Authors: Neal Wilson*, University of Missouri - Kansas City
Topics: Economic Geography, Hazards and Vulnerability, Environment
Keywords: Health Geography, GIS, Childhood Lead Exposure
Session Type: Paper
Start / End Time: 10:00 AM / 11:40 AM
Room: Studio 8, Marriott, 2nd Floor
Presentation File: No File Uploaded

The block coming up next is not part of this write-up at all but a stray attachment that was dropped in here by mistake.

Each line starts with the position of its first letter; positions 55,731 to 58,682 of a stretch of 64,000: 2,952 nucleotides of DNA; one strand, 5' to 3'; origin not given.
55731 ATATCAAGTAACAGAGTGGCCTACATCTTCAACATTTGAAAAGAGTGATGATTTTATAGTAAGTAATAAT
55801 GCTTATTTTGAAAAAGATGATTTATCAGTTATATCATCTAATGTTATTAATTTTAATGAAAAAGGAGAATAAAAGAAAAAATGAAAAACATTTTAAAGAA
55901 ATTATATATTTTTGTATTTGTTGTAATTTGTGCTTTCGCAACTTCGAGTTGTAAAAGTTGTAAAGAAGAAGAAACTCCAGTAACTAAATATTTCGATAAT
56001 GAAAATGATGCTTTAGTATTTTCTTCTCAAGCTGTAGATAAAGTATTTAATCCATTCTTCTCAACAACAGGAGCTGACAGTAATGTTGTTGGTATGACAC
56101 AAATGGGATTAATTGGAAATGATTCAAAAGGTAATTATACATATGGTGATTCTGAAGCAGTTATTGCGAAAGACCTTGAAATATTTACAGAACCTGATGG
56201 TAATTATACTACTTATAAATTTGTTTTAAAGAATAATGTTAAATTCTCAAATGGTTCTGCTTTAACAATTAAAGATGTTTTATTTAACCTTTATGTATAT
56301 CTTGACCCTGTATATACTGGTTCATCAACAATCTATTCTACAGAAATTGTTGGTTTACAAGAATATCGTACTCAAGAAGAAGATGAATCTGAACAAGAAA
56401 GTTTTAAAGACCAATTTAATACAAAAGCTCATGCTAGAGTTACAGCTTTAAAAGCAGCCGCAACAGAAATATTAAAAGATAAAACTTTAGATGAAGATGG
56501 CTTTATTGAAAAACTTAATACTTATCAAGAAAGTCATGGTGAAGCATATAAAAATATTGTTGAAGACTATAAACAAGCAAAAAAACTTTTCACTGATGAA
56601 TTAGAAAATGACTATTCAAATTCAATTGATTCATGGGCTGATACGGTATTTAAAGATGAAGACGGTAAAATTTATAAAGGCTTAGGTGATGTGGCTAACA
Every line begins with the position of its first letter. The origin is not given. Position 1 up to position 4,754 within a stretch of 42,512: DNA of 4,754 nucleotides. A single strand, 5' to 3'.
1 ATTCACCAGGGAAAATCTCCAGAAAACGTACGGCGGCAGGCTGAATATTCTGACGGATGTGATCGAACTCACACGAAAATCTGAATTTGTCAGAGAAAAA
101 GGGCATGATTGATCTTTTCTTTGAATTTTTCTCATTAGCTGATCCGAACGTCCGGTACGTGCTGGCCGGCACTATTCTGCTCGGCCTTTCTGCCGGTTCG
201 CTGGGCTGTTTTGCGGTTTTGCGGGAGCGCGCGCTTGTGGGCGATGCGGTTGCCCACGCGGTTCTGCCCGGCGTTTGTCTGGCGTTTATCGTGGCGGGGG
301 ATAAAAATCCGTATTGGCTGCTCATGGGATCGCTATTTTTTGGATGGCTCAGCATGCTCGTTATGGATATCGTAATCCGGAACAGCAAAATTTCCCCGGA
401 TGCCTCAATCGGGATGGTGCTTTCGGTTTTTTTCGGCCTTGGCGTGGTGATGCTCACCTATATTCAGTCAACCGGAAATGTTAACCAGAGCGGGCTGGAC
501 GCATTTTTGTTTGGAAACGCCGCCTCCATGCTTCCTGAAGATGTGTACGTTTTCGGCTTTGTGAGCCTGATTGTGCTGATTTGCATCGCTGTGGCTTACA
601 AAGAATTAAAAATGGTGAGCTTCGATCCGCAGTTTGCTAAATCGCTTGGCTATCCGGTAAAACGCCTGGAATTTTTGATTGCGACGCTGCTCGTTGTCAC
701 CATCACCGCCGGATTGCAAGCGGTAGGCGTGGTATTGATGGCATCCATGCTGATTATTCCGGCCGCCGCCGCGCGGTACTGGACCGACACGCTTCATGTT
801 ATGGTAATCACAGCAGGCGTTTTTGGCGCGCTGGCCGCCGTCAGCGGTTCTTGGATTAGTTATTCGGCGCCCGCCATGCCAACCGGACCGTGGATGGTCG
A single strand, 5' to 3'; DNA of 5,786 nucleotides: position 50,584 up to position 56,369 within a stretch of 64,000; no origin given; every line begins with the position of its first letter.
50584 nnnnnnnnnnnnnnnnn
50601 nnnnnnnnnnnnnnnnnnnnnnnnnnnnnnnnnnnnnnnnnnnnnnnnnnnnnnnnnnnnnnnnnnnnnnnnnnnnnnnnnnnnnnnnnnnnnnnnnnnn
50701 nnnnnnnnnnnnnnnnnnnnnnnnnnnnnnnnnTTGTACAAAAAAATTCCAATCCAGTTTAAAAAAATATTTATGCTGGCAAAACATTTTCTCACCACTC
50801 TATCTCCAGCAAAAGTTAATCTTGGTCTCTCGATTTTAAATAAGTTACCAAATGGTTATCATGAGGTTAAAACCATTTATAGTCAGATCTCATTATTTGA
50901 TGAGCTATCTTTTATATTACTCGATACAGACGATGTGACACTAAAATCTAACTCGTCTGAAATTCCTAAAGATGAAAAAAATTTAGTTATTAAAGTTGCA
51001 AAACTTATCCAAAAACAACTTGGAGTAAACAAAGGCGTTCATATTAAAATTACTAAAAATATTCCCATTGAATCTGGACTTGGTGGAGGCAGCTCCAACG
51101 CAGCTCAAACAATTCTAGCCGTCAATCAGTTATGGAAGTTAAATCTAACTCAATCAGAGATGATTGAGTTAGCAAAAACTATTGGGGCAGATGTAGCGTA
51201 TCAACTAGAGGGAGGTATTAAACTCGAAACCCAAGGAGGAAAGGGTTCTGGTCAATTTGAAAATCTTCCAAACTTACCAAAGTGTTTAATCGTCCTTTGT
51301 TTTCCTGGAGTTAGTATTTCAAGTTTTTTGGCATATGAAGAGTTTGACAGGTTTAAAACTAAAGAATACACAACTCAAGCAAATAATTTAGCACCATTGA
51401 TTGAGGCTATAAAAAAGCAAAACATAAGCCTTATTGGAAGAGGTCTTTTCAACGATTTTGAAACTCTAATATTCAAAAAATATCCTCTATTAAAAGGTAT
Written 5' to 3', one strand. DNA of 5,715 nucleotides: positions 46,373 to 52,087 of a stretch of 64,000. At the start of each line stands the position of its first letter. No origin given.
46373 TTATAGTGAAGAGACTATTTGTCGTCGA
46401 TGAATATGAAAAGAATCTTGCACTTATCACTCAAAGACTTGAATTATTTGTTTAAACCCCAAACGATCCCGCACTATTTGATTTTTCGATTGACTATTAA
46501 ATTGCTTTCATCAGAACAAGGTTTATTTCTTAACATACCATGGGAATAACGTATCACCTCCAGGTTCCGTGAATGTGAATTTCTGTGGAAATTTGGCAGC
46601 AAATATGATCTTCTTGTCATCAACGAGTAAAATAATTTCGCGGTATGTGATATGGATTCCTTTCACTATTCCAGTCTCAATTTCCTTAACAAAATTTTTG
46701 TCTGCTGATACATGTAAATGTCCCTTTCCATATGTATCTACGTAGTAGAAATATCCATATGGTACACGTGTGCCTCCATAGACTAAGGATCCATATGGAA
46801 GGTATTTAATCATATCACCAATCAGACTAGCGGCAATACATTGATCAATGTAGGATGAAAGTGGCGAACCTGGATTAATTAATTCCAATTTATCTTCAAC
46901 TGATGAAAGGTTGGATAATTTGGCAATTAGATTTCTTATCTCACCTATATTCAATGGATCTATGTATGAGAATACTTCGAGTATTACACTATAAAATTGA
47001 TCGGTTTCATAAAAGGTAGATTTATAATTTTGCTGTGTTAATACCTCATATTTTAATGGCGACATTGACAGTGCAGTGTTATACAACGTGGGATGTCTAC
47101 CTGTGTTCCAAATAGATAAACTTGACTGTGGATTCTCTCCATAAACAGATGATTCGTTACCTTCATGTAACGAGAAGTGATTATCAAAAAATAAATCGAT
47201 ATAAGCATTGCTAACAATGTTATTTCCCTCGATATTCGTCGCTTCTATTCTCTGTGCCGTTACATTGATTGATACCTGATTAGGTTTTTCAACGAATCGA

Lead has long been understood as a useful but dangerous metal. With industrialization lead went into widespread use despite widespread knowledge of its dangers. As a more complete understanding of the deleterious effects of lead became known it was phased out of gasoline and paint yet the residue of these products remains in the built environment. Progress is being made regarding the extent of lead poisoning in children but low levels of poisoning is wide spread . Recent studies show that even low levels of lead poisoning can have significant negative long term effects on children. Taking steps toward the prevention of lead exposure entails discovering where and how lead is likely to come into contact with children, a task well suited to GIS analysis. This paper is the first application of the Center for Economic Information's neighborhood conditions survey (NHCS) to issues surrounding childhood blood lead poisoning. In this paper the NHCS is used in simple spatial and regression models along with patent level blood lead data from the Kansas City health department to identify the impact on childhood blood lead loading associated with housing conditions. We find that incorporating parcel level observations of the NHCS to our lead exposure modeling adds explanatory power to traditional models that only focus on age of home at the parcel level.